Maxwell's 3rd Equation

northWe now turn to Maxwell’s 3rd equation that is based on Faraday’s law of induction, which was discovered independently by Michael Faraday and Joseph Henry in 1831, although it was Faraday who first published his results. In words, this law might be expressed as follows:

The induced electromotive force (VE) in a closed loop equals the negative of the rate of change of magnetic flux through the loop .

Basically, moving the magnet shown in the diagram back and forth through the wire loop causes a current, i.e. a flow of charge particles, in the wire [L]. In physics, the energy supplied to drive a unit charge around the circuit is defined by the following unit of measurement:

[1]      1

In this case, the difference in charge potential between two points in the circuit is being created by the change in the magnetic field, i.e. the change in magnetic flux [φB]. However, this difference in charge effectively gives rise to an electrical potential energy, which is known as the electromotive force, which is being denoted as [VE] on the basis that it is primarily associated with the electric field [E]. As such, we may translate the definition above to its mathematical counterpart:

[2]      2

If we look at the units in [1], we might wonder if the term ‘electromotive force’ is misleading as the process seems to involve energy, not force, with respect to charge. In fact, [VE] corresponds to the work done, i.e. energy, associated with moving one unit of charge around the circuit shown. We might also remember that the electric field [E] is equal to the force per unit charge, as outlined in the earlier introduction of electric fields . As such, it is the closed line integral of the electric field [E] that corresponds to the work done in moving a charge [q] around the circuit [L]:

[3]      3

However, before proceeding, it might yet again be useful to do a sanity check in terms of the units on both sides of [2]:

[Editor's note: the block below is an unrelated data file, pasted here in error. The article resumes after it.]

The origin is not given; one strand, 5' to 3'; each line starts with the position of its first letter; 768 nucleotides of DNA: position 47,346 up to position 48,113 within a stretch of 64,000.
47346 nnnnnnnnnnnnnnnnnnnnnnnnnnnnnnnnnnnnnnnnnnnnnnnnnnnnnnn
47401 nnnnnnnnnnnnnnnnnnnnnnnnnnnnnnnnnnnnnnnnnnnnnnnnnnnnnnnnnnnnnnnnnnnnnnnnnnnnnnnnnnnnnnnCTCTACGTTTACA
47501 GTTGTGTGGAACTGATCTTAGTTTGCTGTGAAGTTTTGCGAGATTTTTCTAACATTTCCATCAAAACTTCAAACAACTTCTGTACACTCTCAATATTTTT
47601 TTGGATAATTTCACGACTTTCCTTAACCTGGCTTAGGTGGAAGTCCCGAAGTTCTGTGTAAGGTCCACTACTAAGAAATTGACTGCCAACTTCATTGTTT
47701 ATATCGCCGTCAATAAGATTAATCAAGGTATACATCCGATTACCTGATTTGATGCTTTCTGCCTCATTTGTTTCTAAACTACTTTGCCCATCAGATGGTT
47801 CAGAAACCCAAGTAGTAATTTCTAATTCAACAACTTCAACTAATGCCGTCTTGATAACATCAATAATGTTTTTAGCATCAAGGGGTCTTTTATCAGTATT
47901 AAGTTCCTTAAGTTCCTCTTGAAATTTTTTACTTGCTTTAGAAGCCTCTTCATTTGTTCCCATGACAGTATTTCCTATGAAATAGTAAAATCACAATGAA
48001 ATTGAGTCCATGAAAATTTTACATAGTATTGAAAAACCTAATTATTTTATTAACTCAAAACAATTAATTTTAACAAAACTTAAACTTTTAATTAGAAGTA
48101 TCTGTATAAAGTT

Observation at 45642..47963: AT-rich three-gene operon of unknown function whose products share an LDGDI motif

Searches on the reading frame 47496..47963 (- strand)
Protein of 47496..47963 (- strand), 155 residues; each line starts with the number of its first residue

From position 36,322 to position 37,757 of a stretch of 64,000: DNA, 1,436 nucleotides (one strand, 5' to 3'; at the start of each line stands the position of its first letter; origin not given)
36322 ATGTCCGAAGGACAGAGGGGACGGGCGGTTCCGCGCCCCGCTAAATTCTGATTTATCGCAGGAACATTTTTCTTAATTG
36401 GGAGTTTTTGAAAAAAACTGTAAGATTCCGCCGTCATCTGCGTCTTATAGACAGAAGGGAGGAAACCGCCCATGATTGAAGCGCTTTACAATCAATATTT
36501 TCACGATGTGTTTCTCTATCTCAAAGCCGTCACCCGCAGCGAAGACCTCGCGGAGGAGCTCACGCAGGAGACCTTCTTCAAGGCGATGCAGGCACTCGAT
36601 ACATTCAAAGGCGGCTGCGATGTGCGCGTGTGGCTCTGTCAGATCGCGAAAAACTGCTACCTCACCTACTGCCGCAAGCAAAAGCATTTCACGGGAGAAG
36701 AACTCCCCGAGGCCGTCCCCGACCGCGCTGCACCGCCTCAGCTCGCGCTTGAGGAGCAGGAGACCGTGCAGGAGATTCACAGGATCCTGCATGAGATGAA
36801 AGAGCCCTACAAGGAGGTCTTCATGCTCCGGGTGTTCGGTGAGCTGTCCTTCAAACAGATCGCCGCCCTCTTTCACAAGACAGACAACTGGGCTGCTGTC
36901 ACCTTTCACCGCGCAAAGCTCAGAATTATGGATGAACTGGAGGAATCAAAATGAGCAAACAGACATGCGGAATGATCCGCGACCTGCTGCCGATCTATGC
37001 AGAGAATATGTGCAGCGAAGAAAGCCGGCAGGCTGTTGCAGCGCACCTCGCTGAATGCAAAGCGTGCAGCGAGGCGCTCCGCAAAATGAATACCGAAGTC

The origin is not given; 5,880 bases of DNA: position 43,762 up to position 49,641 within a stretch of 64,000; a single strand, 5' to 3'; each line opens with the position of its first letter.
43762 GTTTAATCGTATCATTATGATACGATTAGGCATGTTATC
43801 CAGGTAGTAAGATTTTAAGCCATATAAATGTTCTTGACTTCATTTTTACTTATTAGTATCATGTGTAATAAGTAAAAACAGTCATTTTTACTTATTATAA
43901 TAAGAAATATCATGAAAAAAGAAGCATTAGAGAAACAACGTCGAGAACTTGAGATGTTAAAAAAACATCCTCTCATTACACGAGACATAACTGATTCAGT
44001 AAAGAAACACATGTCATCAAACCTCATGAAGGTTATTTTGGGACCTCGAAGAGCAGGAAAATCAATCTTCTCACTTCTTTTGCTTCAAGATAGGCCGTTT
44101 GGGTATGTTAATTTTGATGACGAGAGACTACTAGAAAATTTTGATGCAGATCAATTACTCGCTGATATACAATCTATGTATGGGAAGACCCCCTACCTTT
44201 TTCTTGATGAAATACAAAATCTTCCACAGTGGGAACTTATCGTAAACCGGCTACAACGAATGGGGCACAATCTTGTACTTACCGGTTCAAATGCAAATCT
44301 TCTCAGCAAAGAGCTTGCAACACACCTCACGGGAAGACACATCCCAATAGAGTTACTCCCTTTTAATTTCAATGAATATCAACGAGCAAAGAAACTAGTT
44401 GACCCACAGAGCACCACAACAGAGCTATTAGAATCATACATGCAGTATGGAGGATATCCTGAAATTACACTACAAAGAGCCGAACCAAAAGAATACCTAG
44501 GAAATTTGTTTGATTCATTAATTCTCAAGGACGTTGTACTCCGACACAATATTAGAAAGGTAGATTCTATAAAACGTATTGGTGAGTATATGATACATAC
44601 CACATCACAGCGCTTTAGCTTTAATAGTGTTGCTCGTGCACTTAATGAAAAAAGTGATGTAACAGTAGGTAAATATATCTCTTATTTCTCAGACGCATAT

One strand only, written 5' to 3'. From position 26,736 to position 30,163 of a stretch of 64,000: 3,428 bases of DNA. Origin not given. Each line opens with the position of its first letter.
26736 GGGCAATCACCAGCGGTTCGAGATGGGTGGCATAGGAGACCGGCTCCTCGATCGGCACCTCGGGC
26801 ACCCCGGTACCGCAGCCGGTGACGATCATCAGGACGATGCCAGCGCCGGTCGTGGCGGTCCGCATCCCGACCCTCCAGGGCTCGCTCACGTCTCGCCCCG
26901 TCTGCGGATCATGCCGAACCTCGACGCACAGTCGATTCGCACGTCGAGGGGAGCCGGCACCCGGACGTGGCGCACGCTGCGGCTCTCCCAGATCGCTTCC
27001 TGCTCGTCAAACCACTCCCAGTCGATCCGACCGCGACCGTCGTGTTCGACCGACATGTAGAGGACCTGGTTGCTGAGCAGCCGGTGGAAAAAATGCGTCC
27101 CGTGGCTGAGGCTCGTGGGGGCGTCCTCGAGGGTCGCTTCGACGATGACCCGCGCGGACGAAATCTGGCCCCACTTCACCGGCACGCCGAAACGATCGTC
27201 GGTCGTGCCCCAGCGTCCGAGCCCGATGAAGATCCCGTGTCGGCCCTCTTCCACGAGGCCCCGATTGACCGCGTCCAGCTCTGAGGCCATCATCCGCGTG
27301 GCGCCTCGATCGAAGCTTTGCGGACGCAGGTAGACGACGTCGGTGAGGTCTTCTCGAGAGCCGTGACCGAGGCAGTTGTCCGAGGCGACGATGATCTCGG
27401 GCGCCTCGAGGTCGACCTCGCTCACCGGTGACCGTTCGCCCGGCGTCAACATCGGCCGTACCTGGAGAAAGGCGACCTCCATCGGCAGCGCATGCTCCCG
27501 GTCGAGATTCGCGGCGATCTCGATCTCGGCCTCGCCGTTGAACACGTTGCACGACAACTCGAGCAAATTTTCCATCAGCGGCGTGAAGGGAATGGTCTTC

[4]      4

As such, we might feel reassured that the quantities on either side of [2] are comparable. Also, in the previous discussion of Maxwell’s 2nd law, it was shown that the magnetic flux [φB] across any arbitrary surface is given by the integral form:

[5]      5

However, unlike Maxwell’s 2nd equation, the conceptual Gaussian surface being considered does not enclose the magnetic field [B], it only circles it in the form of the wire loop [L], i.e. we are talking about a line integral not a surface integral. In fact, it might be seen that we can combine [2], [3] and [5] into the form:

[6]      6

As such, [6] can be rationalised to the integral form of Maxwell’s 3rd equation in which the units of each parameter has been expanded to check for equality:

[7]      7

As such, we can see that the units in [7] remain consistent with [4], but the integration with respect to [L] means that [7] is accounting for all the charge movement in the loop. To obtain the differential form, Stokes’ theorem has to be applied to the left-hand side, which may not really add any clarity to the physics, but a few steps are presented for general reference:

[8]      8

However, this law may be better understood in terms of moving a permanent magnet through a loop of wire, i.e. moving the magnet produces a changing magnetic field in time (dB/dt) when measured relative to the loop, which then induces an electric field in the wire loop surrounding the moving magnet.

lens law

The significance of the negative sign (-) in both [6] and [8] can best be explained in terms of Lenz's Law, which states that the electric field produced by the changing magnetic field causes a current to circulate in the wire loop, which in-turn produces another magnetic field. This secondary magnetic field always opposes the original changing magnetic field and is linked to the conservation of energy.  Initially, in position-1, shown in the diagram above, the moving magnet produces no measurable flow of current in the distant wire loop. However, as the magnet passes through the loop a small current is induced in the wire loop, which in-turn generates a secondary magnetic field. The direction of the secondary magnetic field opposes that of the primary magnetic field and so conserves the net energy of the system.